In the early grades, educators say, teachers and librarians can make the research process less overwhelming by curating the sources that students will consult. Years ago, a student researching spiders might have found two encyclopedias and 10 books in the school library, says Reiman, of the Lincoln schools. Today, a teacher or librarian might use an online tool like LibGuides or LiveBinders to present students with a manageable range of reliable sources.

As students get older, they must learn to do more of this curating for themselves. In her Indianapolis middle school, Preddy teaches students the difference between dot-com and dot-edu websites and encourages them to apply the so-called CRAAP method—assessing sources for currency, relevance, authority, accuracy and purpose. '

“Just because they know how to Google at a very young age doesn’t mean they know how to evaluate what they’re looking at,” she says.

Life skill

Making research central to a school’s mission need not cost a lot of money, educators say.

At the Genesee Community Charter School in Rochester, N.Y., another Expeditionary Learning school, school leader Lisa Wing budgets $250 per student, a small percentage of New York’s roughly $12,000-per-pupil allocation, for the fieldwork that underpins the curriculum. Targeted professional development for teachers and librarians can also be valuable. And educators guiding students in interdisciplinary investigations need to be given time for joint planning, administrators say.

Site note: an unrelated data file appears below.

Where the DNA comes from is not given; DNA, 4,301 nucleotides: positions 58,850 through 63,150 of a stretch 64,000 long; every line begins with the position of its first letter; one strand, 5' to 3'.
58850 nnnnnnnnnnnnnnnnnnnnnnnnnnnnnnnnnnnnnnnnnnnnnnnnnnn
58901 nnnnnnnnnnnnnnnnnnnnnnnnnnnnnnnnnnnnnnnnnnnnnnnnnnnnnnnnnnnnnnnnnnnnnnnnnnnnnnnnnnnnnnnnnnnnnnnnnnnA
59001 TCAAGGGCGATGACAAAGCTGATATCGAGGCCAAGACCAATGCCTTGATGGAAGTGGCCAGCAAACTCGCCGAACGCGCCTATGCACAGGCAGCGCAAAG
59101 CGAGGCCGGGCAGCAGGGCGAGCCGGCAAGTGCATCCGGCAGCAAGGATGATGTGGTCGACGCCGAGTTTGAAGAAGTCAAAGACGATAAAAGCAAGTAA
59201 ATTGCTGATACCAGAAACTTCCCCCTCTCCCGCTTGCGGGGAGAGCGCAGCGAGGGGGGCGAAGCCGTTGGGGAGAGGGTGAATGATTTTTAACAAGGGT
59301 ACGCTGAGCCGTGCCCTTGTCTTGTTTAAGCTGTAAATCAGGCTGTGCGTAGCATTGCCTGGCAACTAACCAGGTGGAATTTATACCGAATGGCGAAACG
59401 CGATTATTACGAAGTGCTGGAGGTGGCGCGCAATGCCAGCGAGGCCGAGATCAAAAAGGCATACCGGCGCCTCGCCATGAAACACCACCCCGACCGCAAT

Most important of all is a clear commitment to teaching research skills. “It needs to be made an explicit priority,” says Ray, of Vancouver, where the district’s six-year strategic plan mandates that every student develop information literacy and “skills to be safe, responsible and effective users and producers of information and ideas.”

In Ray’s district, that commitment shows up in low-cost ways—an annual language arts research project for every student in grades 6 through 12—and in expensive ones. Vancouver is phasing in a $24 million technology initiative that will eventually give every student a tablet computer.

After all, educators note, research skills are genuine life skills that students will need long after they leave the classroom. “Whether you’re writing your Christmas wish list or your dissertation or looking to buy a house, it’s the same process,” says Jennifer Boudrye, director of library programs for the 47,000-student District of Columbia Public Schools. “Once those skills are set and solidified, they’re applicable to everything.” DA

Deborah Yaffe is a freelance writer based in New Jersey.